The Importance of Mental Toughness for Athletic Success
by Katie Miller
Katie Miller, a sport psychology student and Sport Psychology Research Team Member at the University of Northern Iowa, talks about the ingredients of mental toughness.
At all levels of competition, the athletes and teams that are most successful in sport have one characteristic in common: mental toughness.
An individual who is an average athlete and has mental toughness will be more successful than an individual who has natural talent but who is not mentally tough. This is because the mind is stronger than the body. Winners are not always determined by physical skill alone.
Mental toughness is difficult to define. It is not just one thing, but it consists of many factors. For example, think of Chex mix. It wouldn't be Chex mix with just cereal; there needs to be pretzels, peanuts, butter, and all the other ingredients. They combine to make a whole.
Mental toughness includes:
· Continued effort -- working toward goals and never giving up!
· Self-discipline -- everything (training, sleep, diet, etc.) should contribute to health and performance.
· Confidence -- knowing that with effort you can accomplish anything.
· Focus on the present -- forget about past mistakes and performance errors.
· Successful stress management -- keep anxiety levels low for better performances.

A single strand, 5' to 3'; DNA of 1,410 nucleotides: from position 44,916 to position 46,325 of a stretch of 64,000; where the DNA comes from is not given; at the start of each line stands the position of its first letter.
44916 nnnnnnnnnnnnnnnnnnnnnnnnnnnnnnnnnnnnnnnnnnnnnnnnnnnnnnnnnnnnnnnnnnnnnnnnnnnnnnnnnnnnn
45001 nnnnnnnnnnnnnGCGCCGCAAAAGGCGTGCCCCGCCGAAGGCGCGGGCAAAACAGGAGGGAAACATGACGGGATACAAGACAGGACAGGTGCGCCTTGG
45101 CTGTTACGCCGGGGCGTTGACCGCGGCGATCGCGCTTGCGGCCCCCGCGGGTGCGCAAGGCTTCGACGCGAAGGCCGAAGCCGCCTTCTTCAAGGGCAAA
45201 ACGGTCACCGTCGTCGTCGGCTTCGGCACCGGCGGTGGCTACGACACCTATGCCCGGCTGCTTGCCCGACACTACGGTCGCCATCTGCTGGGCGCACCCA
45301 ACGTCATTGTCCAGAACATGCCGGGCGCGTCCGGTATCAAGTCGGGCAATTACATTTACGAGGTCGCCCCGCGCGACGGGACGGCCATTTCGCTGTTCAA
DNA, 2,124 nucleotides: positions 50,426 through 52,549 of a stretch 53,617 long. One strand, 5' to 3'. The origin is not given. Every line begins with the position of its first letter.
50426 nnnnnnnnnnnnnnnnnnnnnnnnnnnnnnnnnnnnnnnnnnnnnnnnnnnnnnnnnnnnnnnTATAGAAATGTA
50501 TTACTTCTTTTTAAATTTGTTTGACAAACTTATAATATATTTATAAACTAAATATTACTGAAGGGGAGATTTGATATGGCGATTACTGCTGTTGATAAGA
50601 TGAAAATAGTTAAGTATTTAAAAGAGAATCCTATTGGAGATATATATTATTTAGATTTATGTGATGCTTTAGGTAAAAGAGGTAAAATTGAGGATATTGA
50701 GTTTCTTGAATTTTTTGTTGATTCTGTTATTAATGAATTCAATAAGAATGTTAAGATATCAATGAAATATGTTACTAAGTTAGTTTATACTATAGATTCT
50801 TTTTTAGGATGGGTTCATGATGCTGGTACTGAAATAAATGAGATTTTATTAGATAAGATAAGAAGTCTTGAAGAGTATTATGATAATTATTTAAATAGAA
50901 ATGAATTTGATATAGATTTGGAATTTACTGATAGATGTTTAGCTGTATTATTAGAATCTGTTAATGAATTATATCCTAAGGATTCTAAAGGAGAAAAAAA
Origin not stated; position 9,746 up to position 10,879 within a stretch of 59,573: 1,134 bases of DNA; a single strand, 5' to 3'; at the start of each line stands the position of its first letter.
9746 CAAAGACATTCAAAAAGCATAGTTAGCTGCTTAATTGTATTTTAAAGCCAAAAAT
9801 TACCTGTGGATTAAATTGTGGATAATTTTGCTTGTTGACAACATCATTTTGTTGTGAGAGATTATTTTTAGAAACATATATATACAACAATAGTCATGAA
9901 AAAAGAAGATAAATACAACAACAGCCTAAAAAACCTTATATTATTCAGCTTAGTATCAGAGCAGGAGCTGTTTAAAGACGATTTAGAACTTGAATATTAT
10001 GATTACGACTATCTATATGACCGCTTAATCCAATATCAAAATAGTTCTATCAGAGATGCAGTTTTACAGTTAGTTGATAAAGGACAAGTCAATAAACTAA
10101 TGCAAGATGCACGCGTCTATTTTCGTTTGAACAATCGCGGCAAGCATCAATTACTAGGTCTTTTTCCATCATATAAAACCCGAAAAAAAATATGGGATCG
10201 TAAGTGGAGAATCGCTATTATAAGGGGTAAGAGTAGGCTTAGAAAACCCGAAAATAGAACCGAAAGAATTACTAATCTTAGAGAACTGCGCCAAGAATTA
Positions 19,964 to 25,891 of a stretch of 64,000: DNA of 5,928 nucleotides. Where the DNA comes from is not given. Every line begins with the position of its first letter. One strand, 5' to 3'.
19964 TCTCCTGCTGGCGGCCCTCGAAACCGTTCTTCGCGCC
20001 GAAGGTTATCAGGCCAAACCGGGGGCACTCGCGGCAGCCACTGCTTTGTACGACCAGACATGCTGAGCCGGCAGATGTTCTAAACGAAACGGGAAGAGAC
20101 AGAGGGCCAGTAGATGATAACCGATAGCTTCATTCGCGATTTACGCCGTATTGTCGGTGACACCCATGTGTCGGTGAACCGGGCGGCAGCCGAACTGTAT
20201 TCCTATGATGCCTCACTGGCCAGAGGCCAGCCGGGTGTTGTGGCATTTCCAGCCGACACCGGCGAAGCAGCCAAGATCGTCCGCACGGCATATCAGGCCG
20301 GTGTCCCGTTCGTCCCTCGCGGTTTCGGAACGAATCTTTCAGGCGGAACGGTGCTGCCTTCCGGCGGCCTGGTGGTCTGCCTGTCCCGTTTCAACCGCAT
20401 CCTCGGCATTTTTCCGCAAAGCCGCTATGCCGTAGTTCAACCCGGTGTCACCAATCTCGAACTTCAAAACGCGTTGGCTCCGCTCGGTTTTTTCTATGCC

· Controlled thoughts -- do not allow the mind to generate negative self-talk/thoughts.
Five Steps to Mental Toughness
Do you want to be successful? Then mental toughness is the answer!
The following five steps will help you achieve mental toughness:
1) Look at mental toughness as an on-going process, not as an end product. You must work at it consistently.
2) Choose a role model -- copy the attitude of a successful person whom you admire.
3) Lighten up -- engage in positive self-talk; allow yourself downtime; and, don't expect to be perfect.
4) Control your emotions -- you will be able to stay focused on your goals if you control your reactions to stressful situations.
5) Use Routines -- use a pre-game routine; use a pre-execution routine (example: do the same routine before each shot in basketball, such as elbow in, toes face the basket, follow through, etc.)
Henderson, Joe. (1990). Tough enough: mental toughness and running. Runner's World, 25, 14.
Coop, Richard. (1995). Get tough! For great golfers like Corey Pavin, the secret isn't trying harder, it's trying smarter. Here's how they do it- and how you can, too. Golf Magazine, 37, 84.
Author unknown. (1996). How mental training can help you to personal bests. Current Health 2, 23, 12.
About the Author:
Katie Elaine Miller is an undergraduate student working on a Bachelor of Arts degree in Sport Psychology. Katie is a member of the women's basketball team at UNI. Her main interest is coaching collegiate basketball.